The Third Benefit - RSA project - RSA

The Third Benefit

Can participation in social action by our young people yield benefits beyond those of the individual and their community? How might the motivations and experiences of teachers involved in high-quality youth social action represent an as yet unexplored societal benefit?

Third Benefit project

Over the last three years in partnership with the Pears #iwill Fund, the RSA has explored how to best support primary schools to engage in high-quality youth social action.

We designed, delivered, and evaluated RSA4, a youth social action project for Year 4 pupils. Our Citizens of now report shares practical learnings from this project to enable more primary school teachers to engage in high-quality youth social action with their pupils.

Through this work, we found there are clear benefits to pupils and communities when young people are given the opportunity to make a difference to the issues they care about.

A third benefit?

Conversations around youth social action have largely focused on this 'double benefit' to communities and young people.

Where young people gain confidence and increase their sense of community agency by participating in youth social action, and communities benefit from the positive actions of compassionate and socially responsible young citizens, teachers may also benefit in similar ways.

Our project made me feel kind. Even if we are children we can still make a difference in the world.

St Oswald's CE Primary School Pupil

We want everyone to have the chance to make a difference to our environment and give something back to our community.

Oldbury Park RSA Academy Pupil

We believe teachers’ motivations and experiences of high-quality youth social action represent an underexplored ‘third benefit’.

About the project

This project, The Third Benefit, builds on our existing work to help develop the sector’s understanding of high-quality youth social action at the primary phase.

Through our research, we aim to better understand how involving primary school teachers in high-quality youth social action opportunities can inform and shape what meaningful benefits for teachers, alongside pupils and communities, might involve.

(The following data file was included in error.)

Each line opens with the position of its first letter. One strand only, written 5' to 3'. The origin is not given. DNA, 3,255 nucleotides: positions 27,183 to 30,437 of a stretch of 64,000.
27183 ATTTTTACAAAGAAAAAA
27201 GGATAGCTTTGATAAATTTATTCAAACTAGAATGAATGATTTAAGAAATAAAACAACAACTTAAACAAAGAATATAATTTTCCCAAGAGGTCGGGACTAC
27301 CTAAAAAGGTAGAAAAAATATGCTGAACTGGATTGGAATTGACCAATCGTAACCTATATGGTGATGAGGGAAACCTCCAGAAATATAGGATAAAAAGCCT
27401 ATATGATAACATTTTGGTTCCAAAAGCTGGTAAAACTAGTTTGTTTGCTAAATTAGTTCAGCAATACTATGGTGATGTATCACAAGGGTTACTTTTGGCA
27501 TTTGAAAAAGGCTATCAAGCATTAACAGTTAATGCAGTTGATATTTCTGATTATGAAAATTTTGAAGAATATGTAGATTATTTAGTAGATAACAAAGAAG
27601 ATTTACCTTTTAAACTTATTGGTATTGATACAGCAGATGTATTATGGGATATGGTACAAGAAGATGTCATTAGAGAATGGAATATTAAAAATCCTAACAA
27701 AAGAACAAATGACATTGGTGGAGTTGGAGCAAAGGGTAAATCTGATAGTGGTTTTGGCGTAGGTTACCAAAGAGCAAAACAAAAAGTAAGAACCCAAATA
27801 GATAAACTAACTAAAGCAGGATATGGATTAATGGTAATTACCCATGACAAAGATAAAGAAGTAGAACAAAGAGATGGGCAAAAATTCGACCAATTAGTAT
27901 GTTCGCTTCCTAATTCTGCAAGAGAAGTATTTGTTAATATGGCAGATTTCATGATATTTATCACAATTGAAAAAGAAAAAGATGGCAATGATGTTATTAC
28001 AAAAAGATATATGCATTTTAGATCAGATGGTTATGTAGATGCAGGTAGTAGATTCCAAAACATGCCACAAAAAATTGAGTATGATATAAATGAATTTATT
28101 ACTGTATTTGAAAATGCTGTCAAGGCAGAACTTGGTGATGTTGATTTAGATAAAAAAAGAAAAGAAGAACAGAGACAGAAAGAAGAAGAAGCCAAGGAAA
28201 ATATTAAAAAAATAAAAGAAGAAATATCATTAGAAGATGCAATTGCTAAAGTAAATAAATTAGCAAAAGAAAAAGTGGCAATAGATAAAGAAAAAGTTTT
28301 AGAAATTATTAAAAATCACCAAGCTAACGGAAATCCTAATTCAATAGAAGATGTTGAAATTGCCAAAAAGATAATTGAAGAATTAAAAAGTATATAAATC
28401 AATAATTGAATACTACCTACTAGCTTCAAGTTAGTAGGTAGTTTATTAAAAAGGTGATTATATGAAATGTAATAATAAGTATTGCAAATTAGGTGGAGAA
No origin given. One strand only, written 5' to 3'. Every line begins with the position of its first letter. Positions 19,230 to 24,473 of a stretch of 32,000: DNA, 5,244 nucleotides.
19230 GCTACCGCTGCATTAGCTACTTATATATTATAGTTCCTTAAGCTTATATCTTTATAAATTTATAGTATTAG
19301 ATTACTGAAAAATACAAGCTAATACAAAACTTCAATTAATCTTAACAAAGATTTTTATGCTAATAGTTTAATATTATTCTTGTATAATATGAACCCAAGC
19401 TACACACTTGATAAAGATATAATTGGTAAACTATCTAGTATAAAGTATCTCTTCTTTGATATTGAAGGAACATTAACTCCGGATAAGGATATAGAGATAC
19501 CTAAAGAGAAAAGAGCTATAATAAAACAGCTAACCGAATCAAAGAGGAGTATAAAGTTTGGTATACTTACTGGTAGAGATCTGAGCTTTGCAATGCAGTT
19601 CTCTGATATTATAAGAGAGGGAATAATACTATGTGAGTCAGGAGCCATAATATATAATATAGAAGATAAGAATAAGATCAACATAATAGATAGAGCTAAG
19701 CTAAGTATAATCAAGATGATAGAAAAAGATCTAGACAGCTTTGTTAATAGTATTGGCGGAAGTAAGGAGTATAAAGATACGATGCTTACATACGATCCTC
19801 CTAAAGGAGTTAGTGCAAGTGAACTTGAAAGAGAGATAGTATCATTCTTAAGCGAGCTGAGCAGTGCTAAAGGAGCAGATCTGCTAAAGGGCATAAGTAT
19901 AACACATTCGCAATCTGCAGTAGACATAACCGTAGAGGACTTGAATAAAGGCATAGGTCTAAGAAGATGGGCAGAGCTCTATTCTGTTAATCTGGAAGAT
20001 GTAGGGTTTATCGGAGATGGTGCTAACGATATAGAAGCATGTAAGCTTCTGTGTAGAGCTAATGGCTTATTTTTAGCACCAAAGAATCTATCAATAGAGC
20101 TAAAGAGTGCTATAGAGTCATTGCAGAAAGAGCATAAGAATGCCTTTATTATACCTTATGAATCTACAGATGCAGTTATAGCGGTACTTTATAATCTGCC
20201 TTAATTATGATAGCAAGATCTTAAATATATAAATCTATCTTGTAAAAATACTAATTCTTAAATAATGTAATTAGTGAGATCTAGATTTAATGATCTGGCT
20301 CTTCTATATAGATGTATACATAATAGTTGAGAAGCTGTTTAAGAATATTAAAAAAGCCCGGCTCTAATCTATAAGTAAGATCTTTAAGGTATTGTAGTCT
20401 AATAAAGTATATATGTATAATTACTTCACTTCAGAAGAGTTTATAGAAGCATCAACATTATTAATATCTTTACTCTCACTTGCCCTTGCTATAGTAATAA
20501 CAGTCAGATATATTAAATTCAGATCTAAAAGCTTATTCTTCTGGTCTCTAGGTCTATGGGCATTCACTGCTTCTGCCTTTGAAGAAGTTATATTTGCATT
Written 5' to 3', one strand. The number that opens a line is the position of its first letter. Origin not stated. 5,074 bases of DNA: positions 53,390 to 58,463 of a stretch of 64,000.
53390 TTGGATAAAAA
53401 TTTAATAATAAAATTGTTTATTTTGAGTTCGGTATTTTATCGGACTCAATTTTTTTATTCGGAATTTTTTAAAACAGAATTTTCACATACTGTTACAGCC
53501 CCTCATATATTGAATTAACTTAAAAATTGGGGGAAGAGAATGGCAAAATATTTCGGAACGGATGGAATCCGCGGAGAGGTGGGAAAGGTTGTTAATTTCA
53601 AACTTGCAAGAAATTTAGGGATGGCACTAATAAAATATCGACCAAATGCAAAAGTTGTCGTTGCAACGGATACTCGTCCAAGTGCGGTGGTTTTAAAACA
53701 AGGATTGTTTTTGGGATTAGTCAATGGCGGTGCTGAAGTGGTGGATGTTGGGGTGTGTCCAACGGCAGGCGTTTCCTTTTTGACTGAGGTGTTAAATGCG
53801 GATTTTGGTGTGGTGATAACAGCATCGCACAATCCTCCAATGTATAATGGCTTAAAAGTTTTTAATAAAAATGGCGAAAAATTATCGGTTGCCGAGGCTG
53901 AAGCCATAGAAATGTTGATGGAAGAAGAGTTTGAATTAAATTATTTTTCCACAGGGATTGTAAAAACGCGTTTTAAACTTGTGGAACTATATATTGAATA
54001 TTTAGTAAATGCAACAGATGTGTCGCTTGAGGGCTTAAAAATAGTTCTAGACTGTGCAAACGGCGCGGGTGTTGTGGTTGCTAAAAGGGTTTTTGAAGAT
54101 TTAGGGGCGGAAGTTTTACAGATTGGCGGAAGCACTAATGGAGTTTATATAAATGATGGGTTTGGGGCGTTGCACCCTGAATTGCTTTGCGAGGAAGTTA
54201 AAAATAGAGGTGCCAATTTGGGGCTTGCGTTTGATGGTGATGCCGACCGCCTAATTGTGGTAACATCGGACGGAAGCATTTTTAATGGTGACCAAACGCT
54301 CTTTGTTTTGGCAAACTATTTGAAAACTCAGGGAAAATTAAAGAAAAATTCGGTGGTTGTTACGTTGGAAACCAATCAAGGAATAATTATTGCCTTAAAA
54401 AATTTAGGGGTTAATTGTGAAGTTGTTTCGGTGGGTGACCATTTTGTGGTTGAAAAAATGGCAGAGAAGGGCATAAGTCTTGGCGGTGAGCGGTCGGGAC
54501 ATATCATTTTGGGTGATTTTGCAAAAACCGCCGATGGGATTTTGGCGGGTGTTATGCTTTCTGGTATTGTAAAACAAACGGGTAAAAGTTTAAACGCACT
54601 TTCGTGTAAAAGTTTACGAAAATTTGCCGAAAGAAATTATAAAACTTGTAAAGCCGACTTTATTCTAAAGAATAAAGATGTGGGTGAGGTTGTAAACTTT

To achieve this we will undertake in-depth research through interviews, surveys, workshops, and case studies with primary school teachers and delivery organisations involved in primary youth social action. We will collate the findings from across the project into a toolkit for how to support youth social action in a way that promotes the third benefit.

The toolkit publication and complimentary interactive launch events for teachers, delivery organisations, funders and policymakers will take place in April 2023.

Our project aim

  • Better understand how high-quality youth social action is experienced by teachers to help inform the wider picture of primary youth social action.
  • Encourage more primary schools to get involved in youth social action work by demonstrating how it can provide broad benefits including a third benefit. 
  • Enable more educators and schools to implement high-quality youth social action that has benefits for teachers, pupils and communities by Identifying practical forms of support and guidance.

To find out more about how you can share insights and contribute to this work please email [email protected]. Alternatively, if you have an example of best practice delierving youth social action in a primary school setting, you can share it by completing the form below.